I missed doing my August recap, probably because it would have been embarrassing (consisting largely of Kindle samples of memoirs by female escapees from polygamist sects). Have, as usual, too many books going at once and dozens more piled beside my bed. And queued on the Kindle. But, you know, in for a penny, in for a pound. What’s on your nightstand?
Archive for September, 2012
(This one’s for me. The more scattered-across-many-networks my internet life becomes, the more important it seems to archive things here, where I will always be able to find them.)
She says nature study is her favorite part of the day. It isn’t an everyday thing—not the journaling, I mean—just once or twice a week. She especially loves the “talking part,” the part where we look at (smell, touch, sometimes taste) a sprig of this or that, studying it closely, discussing its characteristics. “So,” she’ll say, with the same inflection used by my elderly neighbor back in Queens, no nonsense, ready to dish. “So. Let’s look, Mommy.” I ask leading questions: leaf shape, growth pattern, texture, scent. She peers closely, so serious. And then suddenly in the midst of all this Careful Observation she’ll flash a grin: “This is awesome.”
“Alternating leaf pattern. It was hard.” 🙂
“It was [a] pattern too.”
(And lest this sound too perfect, let me add for the record that none of her sisters demonstrated much interest in nature journaling past the age of, oh, maybe eight or so. They all moved on to other pursuits. Which is fine! I have marveled at every age. Six is delicious, and fleeting, and full of wonder. I’m savoring it.)
“Wiley has created a charming, inventive tale that reads like a delightful mash-up of Little House on the Prairie and Tony DiTerlizzi’s ‘The Spiderwick Chronicles’ (S & S). Short chapters and the air of mystery and suspense keep the pages turning, and readers will be taken with Louisa, who is sweet and mild-mannered, yet has the strength to fight for what is right. The writing is breezy and lyrical…[a] top-notch story.”
Beanie is learning Dvorak’s New World Symphony theme for her piano class. I love the Largo theme and it’s always a happy day for me when one of the girls reaches this point in their lesson books. Beanie wanted to hear the whole symphony, so we started with a few YouTube clips.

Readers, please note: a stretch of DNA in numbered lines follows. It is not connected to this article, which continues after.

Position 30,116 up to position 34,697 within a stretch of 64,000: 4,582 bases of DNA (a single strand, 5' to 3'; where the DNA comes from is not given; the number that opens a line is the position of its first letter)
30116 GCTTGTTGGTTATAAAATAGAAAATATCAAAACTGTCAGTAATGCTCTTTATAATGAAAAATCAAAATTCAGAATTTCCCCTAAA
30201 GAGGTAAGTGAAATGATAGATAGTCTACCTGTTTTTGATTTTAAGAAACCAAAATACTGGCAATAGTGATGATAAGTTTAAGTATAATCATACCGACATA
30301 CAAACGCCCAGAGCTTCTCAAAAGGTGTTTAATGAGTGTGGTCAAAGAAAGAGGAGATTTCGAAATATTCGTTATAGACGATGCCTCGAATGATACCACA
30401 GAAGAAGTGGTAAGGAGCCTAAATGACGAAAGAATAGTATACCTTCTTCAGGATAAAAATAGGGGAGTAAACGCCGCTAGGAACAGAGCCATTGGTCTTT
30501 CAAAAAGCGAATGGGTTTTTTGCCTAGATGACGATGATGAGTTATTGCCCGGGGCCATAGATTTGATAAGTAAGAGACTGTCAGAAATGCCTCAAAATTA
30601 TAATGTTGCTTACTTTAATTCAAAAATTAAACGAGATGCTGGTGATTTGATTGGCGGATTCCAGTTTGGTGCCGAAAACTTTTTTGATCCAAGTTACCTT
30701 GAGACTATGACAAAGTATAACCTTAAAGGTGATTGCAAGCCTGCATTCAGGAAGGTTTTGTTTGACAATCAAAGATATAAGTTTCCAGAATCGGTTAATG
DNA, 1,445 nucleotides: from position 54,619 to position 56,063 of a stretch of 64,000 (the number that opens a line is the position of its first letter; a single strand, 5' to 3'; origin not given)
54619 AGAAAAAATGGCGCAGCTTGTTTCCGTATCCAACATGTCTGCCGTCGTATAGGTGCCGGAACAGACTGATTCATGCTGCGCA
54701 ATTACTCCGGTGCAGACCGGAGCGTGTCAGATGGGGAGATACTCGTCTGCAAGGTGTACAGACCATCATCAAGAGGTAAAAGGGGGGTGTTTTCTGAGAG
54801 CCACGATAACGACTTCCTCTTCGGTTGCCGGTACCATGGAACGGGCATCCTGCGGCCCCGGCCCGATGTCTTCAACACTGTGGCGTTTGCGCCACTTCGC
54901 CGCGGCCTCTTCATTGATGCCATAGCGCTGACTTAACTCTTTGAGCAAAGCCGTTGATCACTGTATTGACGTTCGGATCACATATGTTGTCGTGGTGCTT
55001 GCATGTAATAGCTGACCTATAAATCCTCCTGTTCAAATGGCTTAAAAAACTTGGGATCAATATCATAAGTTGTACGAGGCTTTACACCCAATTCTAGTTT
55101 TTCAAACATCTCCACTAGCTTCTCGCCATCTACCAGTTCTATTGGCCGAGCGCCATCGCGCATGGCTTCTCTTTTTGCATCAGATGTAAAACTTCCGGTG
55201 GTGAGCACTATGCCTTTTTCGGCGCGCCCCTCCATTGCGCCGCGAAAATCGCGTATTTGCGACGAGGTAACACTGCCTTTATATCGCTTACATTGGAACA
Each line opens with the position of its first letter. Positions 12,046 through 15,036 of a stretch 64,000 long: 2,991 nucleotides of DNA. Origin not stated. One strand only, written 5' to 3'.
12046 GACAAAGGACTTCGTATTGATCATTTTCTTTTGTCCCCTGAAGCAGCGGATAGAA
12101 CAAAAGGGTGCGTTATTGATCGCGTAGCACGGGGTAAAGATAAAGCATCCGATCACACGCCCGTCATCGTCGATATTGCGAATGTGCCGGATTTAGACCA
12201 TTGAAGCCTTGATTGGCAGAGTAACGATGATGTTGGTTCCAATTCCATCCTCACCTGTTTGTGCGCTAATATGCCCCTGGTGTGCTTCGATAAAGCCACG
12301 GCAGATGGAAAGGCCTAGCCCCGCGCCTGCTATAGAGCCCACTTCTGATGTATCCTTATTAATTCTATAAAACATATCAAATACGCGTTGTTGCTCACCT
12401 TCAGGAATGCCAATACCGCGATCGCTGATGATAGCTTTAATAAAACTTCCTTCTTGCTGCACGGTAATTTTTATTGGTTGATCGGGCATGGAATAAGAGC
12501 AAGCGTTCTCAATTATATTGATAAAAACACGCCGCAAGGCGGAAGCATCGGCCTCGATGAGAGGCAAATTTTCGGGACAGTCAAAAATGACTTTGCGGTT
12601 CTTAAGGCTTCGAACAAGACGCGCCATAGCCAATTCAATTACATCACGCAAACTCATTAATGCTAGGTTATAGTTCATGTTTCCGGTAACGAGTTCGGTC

First, the theme played by on flute:
Then on classical guitar—this is lovely:
Which led us to this rather thrilling electric guitar rendition of the 4th movement:
I love that the young guitarist says he first encountered this piece of music in a video game, fell in love with it, hunted it down, and taught himself to play it by ear. 🙂
Here’s the same movement played by the Vienna Philharmonic:
Breathtaking—but I think I like the electric guitar version best.
My Brave Writer podcast interview with Julie Bogart is up! We gabbed about my new books, our writing lives, encouraging our kids’ writing, homeschooling, blogging, and all kinds of things. Something there for everyone, not just homeschoolers. I loved getting to talk about the writing process with someone as on fire for the subject as Julie and could have gone on chatting all day.
If you have any questions about the topics Julie, her son Noah, and I discussed, please fire away!
New Thicklebit: Tats for Tots.
New interview: Writing on the Sidewalk.
Foreign language app we are finding irresistible, with a deliciously mockable edge: Earworms. (I learned about it at GeekMom. Rose and Beanie are using the German; Jane, the Japanese. Rose likes it so much she ponied up her own funds for the Arabic.)
Other resources Jane is using to learn Japanese (answering Ellie‘s question from my learning notes blog): Pimsleur Approach audio program (check your library for these); Free Japanese Lessons; Learn Japanese Adventure (another free site).
I had such a fun time yesterday recording a Brave Writer podcast with Julie Bogart and her son. I’ll let you know when it goes live! The Prairie Thief is the October selection for Brave Writer’s Arrow program—a monthly digital language arts curriculum featuring a different work of fiction in each installment. Brave Writer is one of the first resources I ever gushed about on this blog, way back in 2005. 🙂 And as you’ll discover in the podcast, Julie Bogart was the blogger who inspired me to start Bonny Glen in the first place!
“Mommy, can me have that book? You know, that one me like. Me want to read it. It’s called I’m Hungry.”
Rilla: Mommy! What kind of bird is that?
Me: It’s a mockingbird, see its tail?
Huck (gasps): Me know all about knockingbirds!
Me: You do? Tell me about them.
Huck: They knock trees over. And the fence.